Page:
Heppner gazette-times. (Heppner, Or.) 1925-current, May 20, 1948, Image 1

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Heppner Gazette Times
Heppner, Oregon, Thursday, May 20, 1948
Volume 65, Number 9
Approval of Special Levies
Assures Road, Hospital Plans
Jaycees Choose Ed
Dick As President
For fnsuing Year
Young Groups To
Assist in Getting
Out Vote Friday
At I he annual meeting of the
Junior chamber of commerce
Wednesday evening, Ed Dick,
Standard Oil manager In the
Heppner district, was elected
president for the ensuing year.
Dick succeeds Bill Barratt who
was the club's first executive of
ficer and who will continue in
that capacity until July 1, begin
ning of the fiscal year.
Elected to serve with Dick were
Frank Davis and Bill Lobhart,
vice presidents; Louis Lyons, sec
retary; Edmond Gonty, treasur
er, and Tom Wilson and Jack
Estberg, directors.
' The election followed a potluck
supper enjoyed by the Jaycees
and the JayC-ettes at the Civic
Center club rooms.
The two clubs completed their
plans for getting out the vote in
Friday's primary election. The
program includes free transport
ation service for people unable to
get to the polls for one reason or
another and to make this service
available, all wishing transporta
tion or other asssitance, such as
baby sitters, are asked to call
In addition to this service, the
Jaycees will have their sound
wagon out to warn people of the
Town of Lexington
Laying Plans For
Annual Celebration
By Mrs. Cecil Jones
At the regular council meeting
last Tuesday evening it was de
cided to have a 4th of July cele
bration In Lexington. Another
meeting was held on Monday
night, when plans were outlined
and committees appointed. Work
is starting Immediately on plans.
A P-TA benefit performance
was put on at the school audi
torium Friday night. There was
a one-act play by the Horizon
club girls with an all-girl cast as
follows: Nancy Kent, Blue Jeans
Girl Jo McMillan; Jim Went
worth, definitely adolescent, Pat
Majeske; Jane Elliott, also adol
escent, Iris Bloodsworth; Joe,
Nancy's dog, Jo McMillan's dog;
Mrs. Kent, mother, Alta LaFran;
Elaine Kent, aspiring actress, Ed
na Ivey; Mr. Livingston, Holly
wood talent scout, Ida Buchanan.
Prompter and properties, Aileen
Shannon. Directors, Mrs. Joe
Feathers, English teacher of high
school, and Delpha Jones, girls'
guardian. Opening song was
"Hello" by Camp Fire girls. After
the one-act play, the Blue Birds'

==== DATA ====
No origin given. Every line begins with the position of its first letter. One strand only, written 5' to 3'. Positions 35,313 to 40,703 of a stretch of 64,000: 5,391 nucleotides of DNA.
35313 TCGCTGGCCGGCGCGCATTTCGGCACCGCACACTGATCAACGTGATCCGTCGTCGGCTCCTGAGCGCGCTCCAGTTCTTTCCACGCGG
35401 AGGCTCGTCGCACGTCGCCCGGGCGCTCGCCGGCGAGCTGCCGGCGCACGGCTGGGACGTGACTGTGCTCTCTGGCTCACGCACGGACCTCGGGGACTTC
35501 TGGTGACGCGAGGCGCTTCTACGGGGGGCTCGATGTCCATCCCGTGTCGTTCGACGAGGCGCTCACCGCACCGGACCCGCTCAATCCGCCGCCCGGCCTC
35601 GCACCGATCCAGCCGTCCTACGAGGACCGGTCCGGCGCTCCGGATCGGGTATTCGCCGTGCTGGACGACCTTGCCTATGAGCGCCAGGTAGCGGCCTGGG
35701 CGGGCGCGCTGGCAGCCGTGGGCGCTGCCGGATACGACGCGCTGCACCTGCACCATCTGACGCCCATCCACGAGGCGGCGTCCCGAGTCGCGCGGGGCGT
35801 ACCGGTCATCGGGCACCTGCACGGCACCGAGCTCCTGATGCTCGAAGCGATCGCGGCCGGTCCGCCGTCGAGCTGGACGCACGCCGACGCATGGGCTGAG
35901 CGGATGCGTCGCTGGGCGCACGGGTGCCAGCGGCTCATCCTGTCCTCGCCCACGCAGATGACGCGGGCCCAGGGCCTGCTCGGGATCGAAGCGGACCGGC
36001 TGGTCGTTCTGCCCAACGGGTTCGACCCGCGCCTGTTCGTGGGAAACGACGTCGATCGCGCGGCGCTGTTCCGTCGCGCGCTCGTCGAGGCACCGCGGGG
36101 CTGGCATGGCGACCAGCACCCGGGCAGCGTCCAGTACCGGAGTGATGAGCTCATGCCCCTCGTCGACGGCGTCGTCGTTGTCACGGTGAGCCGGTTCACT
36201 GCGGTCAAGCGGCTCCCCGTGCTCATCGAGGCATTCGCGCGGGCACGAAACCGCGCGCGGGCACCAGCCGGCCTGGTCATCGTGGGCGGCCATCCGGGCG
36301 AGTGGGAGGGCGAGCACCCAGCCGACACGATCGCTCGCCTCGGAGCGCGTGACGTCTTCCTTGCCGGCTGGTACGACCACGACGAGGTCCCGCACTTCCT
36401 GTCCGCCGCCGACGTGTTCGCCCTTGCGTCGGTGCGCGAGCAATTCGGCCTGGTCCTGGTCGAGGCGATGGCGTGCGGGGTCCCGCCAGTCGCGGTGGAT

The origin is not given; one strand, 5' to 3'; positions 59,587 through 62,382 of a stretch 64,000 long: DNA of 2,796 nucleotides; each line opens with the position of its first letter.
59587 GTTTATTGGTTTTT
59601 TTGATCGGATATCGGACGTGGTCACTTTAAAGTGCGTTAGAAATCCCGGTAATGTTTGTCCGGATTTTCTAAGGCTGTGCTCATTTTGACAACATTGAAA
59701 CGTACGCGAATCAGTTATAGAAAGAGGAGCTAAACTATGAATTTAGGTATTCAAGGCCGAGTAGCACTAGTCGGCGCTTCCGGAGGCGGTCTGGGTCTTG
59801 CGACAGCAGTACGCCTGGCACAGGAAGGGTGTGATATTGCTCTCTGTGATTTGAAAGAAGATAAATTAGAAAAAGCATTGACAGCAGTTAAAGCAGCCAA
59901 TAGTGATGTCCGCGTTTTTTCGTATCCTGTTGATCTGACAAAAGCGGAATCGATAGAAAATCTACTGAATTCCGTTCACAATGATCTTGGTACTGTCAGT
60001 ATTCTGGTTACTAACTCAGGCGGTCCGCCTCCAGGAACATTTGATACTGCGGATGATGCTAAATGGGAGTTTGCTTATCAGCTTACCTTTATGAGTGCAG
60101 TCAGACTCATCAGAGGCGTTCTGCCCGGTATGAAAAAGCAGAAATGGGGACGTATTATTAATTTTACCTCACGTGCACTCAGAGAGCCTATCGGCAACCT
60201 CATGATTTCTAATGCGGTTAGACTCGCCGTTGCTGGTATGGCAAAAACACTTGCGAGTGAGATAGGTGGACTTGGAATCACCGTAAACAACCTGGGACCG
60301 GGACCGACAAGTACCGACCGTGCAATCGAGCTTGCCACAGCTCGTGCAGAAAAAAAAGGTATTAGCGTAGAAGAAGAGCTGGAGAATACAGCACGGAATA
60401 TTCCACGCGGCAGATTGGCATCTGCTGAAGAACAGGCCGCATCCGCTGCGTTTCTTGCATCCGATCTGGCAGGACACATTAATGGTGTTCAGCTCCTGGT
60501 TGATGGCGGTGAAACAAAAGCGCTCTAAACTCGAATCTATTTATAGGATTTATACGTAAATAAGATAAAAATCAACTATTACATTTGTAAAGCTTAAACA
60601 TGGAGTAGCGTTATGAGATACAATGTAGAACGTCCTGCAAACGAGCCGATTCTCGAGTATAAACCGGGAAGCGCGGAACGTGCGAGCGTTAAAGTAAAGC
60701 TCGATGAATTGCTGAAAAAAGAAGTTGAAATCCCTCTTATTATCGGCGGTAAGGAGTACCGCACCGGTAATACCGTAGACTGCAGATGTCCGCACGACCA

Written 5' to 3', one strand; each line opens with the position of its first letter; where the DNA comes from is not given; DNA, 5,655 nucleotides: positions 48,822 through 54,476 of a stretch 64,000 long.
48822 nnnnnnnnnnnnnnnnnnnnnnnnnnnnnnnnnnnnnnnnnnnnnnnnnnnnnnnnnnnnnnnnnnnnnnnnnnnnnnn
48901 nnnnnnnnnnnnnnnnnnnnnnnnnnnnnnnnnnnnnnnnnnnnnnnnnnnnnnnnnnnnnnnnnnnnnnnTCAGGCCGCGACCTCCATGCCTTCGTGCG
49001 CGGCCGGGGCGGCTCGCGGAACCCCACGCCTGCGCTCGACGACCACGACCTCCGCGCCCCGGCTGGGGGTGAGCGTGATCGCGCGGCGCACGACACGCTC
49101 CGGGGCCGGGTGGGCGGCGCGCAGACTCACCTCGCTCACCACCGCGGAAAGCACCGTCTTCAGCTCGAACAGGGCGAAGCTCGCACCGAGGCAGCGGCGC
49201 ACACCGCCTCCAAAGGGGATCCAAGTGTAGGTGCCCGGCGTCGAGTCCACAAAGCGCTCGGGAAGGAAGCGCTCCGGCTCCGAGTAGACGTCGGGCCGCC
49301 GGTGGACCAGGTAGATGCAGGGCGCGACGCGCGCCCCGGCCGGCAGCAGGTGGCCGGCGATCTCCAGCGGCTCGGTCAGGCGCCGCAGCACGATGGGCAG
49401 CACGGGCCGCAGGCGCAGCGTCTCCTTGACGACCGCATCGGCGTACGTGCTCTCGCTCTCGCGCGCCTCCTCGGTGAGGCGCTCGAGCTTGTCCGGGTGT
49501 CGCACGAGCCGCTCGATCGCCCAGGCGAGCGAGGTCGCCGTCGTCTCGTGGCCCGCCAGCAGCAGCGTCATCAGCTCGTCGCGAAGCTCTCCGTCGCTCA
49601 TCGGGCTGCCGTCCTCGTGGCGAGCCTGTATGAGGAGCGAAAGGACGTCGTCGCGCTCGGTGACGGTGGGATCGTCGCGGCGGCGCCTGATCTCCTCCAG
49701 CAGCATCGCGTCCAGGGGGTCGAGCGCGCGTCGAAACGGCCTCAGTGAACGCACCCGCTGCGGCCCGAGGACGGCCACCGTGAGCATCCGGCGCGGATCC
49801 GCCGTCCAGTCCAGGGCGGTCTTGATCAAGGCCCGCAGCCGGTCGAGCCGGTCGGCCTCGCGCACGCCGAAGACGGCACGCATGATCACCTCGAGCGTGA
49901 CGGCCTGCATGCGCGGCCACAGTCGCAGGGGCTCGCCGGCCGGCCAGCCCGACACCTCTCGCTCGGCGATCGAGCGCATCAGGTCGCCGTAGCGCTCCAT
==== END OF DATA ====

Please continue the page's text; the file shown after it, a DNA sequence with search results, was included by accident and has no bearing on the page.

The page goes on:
guardian, Dorothy Christopher
son sang "Round and Round the
Village" with actions. Ruth Ann
Acklen sang two numbers, "All
Through the Night," and "Seren
ade of the Bells." There was a
skit, "Please Pass the Cream,"
with Charles Buchanan as Mr.
Smith and Betty Griffin as Mrs.
Smith. Piano solo, Janice Martin,
and last on the program were
several numbers by the Hilly
Billy Funnel Gang with the fol
lowing members of Band Boost
ers, all playing home-made In
struments: Dan Way, fiddler; Iva
Way, guitar; Leila Messenger,
Piano; Clarice McFadden, trom
bone; Florence McMillan, comb
'n bones; Laverne Henderson, tu
ba; Lola Breeding, cymbals; Os
car Breeding, mouth organ; Or
vllle Culsforth, kettles; Franklin
Messenger, bottles and Elba
Breeding, combs, with Charles
Buchanan, conductor. The band
played several numbers upon be
ing applauded back again and
Baccalaureale services were
held at the Christian church Sun
day evening at 8 p.m. with the
Rev. Mr. Hatch delivering the ser
vice. Processional music was
played by Mrs. C. C. Carmichael.
The seniors accompanied by (he
eighth grade marched to the
front from the back of the church,
followed by Mr. and Mrs. Joe
Feathers, principal and English
teacher of I he high school. Prayer
sextet and choir are to be at the
Assembly of God church in Irrl
gon Thursday. They will go from
here lo Pasco to appear at the
Assembly of God church Friday
Mrs. C. E. Chandler and son,
Stanley and Miss Dorrls Dyal of
Hormiston were transacting bus
iness In Heppner Monday,
Mrs. Werner Rlelmann of Iono
was shopping In Heppner Mon
Approval of the special levies
at Friday's primary election will
place the county in position to
get some much-needed road work
done and also remove a bottle
neck which has been holding
back construction of the hospital.
For the benefit of our readers who
may not have read the proposed
measures they are reprinted here
with from the ballot:
"A measure authorizing the
County Court to levy and collect
a ten mill tax which shall be
outside the limitation imposed by
Article XI, Section 11, of the con
stitution of the State of Oregon,
for the fiscal year starting July
1, 1918, and ending June 30,
1919, and each year thereafter for
a total period of five successive
years, the said funds to be used
to construct, improve, maintain,
replace and repair county roads."
Purpose: To authorize the
Counly Court of Morrow County,
State of Oregon to levy and col
lect a ten mill tax which shall
be outside the limitation Imposed
by Article XI, Section 11 of the
Constitution of the State of Ore